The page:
One might also compare Oshinsky’s review to that by historian Jackson Lears that  appeared in yesterday’s New York Times Book Review. Lears’ review, like Sigal’s, is positive. That the NYTBR ran this kind of piece is strange, given that a few years ago, when journalist Myra MacPherson published her biography of Stone, All Governments Lie, editor Sam Tanenhaus chose Paul Berman as reviewer, and like Oshinksy today, Berman  treated Stone critically and essentially viewed MacPherson’s book as a faulty apologia. On
Berman was discussing the same I.F. Stone characterized by Jackson Lears yesterday as “a revered sage” whom he believes Guttenplan has shown to be a man who, clearly disagreeing with Berman’s view, has “continuing relevance to our own time.” Lears has a right to admire Stone, and his review has none of the exuberant type of apologia that scars Clancy Sigal’s piece. Yet, in its own way, Lears makes arguments that are not wrong. On the Korean War, he writes that Stone “did not claim- as his detractors have charged-that the South Koreans solely instigated the war.” One has only to look at the Stone book on the Korean War, as well as the Kaner essay I cited earlier, to know that this is not exactly precise.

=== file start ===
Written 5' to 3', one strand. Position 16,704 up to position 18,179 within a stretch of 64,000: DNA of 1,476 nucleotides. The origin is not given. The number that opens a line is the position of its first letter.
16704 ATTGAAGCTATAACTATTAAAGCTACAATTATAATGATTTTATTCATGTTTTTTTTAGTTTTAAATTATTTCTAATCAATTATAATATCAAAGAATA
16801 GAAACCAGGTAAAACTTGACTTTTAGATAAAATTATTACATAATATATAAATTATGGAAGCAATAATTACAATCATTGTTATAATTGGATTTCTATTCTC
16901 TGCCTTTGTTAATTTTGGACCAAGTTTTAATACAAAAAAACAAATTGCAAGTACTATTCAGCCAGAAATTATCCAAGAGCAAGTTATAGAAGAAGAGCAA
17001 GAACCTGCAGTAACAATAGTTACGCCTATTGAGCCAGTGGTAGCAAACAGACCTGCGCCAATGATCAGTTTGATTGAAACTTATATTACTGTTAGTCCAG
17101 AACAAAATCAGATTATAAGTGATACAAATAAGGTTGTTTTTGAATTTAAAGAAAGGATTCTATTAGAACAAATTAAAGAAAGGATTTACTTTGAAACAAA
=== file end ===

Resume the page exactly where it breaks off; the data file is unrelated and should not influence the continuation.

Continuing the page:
He also writes that it was Stone’s views that “aroused the suspicion of the F.B.I.,” when it again was clearly what they found in the Venona transcripts, and not Stone’s columns. Lears also thinks Stone was completely correct in his analysis of
Finally, much more has appeared that takes up the issue in a thorough fashion. The  blog by Jefferson Flanders is of special interest. Take a look at the section of Stone and the KGB, as well as the important exchange between
I cannot emphasize enough how important this article is. Anyone who doubts that Stone worked for the Soviets at one time, or who thinks he was a completely independent radical, had better read this article.
That [his New Dealism] was matched by his fervent belief-which some would label a self-delusion-that the New Deal state and the world’s only socialist state were separated by just a few degrees, and could coexist amiably.
Using this logic, it was a virtuous act to cooperate with Soviet intelligence.